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Plumshuga: The Rise of Lauren Anderson

Play/Choreopoem

Music by: Jasmine Barnes

Script by: Deborah D.E.E.P. Mouton


Duration: 2 hrs 30 mins


Originally Premiered by Edison Arts Foundation

 


Born in Houston, TX, Lauren Anderson rose from the streets of Third Ward to become the first Black Principal Dancer of the Houston Ballet. However, this ascension did not happen without its challenges. Between the internal pressures of a single-parent home, her tumultuous romantic relationships- often centered in abuse, and her addiction to alcohol and cocaine, she tried every path to find a coping mechanism for processing her own doubts about her body and worthiness. While that would be the end of many stories, she emerged on the other side sober and with a deeper connection to serving her community.  Plumshuga is a choreopoem that allows the audience share an intimate conversation with Anderson as she breaks the fourth wall to discuss her greatest trials and successes by reliving  them in moments of dance. This unique blend of poetic lyricism and dance offers a more vivid and intimate look into her rise and impact as ballet royalty.


FORCES


Singers:

Lauren (narrator) - age 40’s/50's; speaks in poetry, dark-complexion, muscular

Young Lauren - age 16-20; dark complexion ballerina

Mature Lauren - age 21-30; dark complexion ballerina

Love - male presenting dancers with alternating genres

Sugarplum Fairy - white, 20's, ballerina

Ben - white, male presenting, 40's-50's

Carlos - male, 20's dark complexion ballet dancer.

Lauren’s Father - male presenting, black, contemporary dancer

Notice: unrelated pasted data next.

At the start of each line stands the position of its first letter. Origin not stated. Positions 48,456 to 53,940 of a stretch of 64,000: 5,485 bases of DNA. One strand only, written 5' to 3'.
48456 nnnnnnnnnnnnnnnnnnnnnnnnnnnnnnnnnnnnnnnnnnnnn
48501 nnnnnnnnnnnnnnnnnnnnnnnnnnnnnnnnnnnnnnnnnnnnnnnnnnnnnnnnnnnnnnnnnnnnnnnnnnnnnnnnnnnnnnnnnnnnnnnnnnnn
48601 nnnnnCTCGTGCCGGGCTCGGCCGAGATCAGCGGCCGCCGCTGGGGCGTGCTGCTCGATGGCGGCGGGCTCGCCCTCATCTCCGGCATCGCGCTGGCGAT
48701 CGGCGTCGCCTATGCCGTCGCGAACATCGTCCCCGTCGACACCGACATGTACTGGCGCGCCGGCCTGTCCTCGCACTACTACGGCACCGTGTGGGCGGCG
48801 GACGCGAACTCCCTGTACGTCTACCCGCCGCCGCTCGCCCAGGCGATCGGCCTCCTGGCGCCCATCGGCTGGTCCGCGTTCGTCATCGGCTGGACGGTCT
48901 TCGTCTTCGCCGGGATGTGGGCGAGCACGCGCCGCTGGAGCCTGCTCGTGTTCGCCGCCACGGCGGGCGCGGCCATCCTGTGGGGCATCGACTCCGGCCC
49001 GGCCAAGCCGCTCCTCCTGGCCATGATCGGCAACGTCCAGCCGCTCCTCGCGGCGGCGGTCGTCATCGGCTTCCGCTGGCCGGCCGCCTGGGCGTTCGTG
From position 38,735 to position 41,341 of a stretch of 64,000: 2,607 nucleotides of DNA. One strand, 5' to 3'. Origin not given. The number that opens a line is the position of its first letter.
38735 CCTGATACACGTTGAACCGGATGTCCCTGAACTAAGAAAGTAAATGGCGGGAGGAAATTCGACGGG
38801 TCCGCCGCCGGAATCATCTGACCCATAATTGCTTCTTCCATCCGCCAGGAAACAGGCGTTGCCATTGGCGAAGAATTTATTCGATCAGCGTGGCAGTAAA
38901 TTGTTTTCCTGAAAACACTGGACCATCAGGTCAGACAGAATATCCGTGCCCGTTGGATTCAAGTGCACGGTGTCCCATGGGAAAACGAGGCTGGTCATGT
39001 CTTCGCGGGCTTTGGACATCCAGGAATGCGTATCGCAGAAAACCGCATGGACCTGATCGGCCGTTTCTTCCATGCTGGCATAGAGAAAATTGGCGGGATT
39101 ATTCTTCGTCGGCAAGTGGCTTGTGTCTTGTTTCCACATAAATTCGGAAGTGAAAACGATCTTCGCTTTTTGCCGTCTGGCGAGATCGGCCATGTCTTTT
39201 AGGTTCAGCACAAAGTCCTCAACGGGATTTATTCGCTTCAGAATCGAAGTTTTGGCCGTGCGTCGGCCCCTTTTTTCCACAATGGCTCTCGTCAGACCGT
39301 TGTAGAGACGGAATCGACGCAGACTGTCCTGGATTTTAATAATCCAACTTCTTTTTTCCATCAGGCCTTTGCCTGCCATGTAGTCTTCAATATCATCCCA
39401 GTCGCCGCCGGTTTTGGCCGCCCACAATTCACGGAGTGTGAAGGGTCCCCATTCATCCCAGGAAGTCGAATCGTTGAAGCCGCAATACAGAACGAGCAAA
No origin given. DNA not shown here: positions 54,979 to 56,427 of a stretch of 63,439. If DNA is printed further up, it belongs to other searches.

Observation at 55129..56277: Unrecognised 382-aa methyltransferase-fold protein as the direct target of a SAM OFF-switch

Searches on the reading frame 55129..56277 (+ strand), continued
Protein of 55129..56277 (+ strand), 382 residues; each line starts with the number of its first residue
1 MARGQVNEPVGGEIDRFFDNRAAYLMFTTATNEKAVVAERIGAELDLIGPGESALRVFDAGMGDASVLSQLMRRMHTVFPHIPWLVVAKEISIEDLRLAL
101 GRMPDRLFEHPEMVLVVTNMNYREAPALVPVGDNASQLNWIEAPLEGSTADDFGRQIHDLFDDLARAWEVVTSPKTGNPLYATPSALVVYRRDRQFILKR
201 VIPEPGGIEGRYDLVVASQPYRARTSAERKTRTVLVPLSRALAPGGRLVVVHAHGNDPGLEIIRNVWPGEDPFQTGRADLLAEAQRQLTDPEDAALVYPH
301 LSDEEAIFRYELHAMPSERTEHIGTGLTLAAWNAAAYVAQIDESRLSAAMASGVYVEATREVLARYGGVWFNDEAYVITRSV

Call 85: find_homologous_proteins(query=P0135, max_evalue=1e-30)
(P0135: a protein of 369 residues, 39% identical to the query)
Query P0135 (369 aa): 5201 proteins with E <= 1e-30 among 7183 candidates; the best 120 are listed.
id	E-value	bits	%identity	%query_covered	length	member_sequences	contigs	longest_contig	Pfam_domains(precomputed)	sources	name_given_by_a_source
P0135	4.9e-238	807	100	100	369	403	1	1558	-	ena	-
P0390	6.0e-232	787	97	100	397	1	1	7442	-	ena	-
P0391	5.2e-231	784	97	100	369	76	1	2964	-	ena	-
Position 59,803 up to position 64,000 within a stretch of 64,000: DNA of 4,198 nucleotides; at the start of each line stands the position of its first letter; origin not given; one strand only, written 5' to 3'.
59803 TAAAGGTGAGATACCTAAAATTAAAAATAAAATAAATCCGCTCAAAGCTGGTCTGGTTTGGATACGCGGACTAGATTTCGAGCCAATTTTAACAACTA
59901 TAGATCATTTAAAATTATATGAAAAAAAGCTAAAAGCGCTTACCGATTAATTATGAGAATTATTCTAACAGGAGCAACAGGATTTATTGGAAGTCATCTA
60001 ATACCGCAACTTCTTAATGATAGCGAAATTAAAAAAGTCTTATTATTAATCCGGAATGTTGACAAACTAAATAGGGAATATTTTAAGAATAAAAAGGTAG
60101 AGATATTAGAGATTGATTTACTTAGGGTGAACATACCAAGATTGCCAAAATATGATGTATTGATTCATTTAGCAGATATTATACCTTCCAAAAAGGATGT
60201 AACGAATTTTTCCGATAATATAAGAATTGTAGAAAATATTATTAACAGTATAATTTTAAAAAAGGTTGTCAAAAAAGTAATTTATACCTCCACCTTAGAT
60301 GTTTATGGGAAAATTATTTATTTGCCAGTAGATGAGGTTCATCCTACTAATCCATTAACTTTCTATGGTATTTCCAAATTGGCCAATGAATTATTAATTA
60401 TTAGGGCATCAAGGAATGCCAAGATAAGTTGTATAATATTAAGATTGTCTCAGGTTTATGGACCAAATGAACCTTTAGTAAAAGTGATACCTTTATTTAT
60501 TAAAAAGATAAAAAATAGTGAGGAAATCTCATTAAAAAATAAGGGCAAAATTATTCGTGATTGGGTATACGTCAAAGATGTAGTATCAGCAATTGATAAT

Lauren’s Mother - female presenting contemporary dancer

Nic - white, male presenting, 20's, ballet dancer

Classmates - two white ballerinas

Firebird dancers - 3 additional black dancers including 1 ballerina in their late 20's/early 30's

Sprites - Double casted Carlos, Love, Nic, Lauren's mom, Lauren's Dad and Young

Lauren

Addiction - 4-5 bodies, double casted love dancers


Orchestration:

Piano Tracks



Project Statement

Written by former Houston poet laureate Deborah D.E.E.P. Mouton and with music by Jasmine Barnes, this is the story of Lauren Anderson, the first Black performer to be named a principal dancer to the Houston Ballet. Anderson's place in history and her unmatched talent as an artist are part of this story. But so are the sacrifices and struggles she endured to get there, and the long road to accepting herself.

Following Lauren's journey as a Black child and artist through the white world of dance, Plumshuga brings the audience along on the fluid sweep of memory through choreography that blends classical ballet and modern form.

Anyone who's ever felt less-than, who's been excluded, who's wondered if they were enough will recognize something kindred in this story, which is set to be the don't-miss-it-show of the season. Plumshuga is big and bold and beautiful, and showcases so much of the very best of this city and its artists.


 

MEDIA





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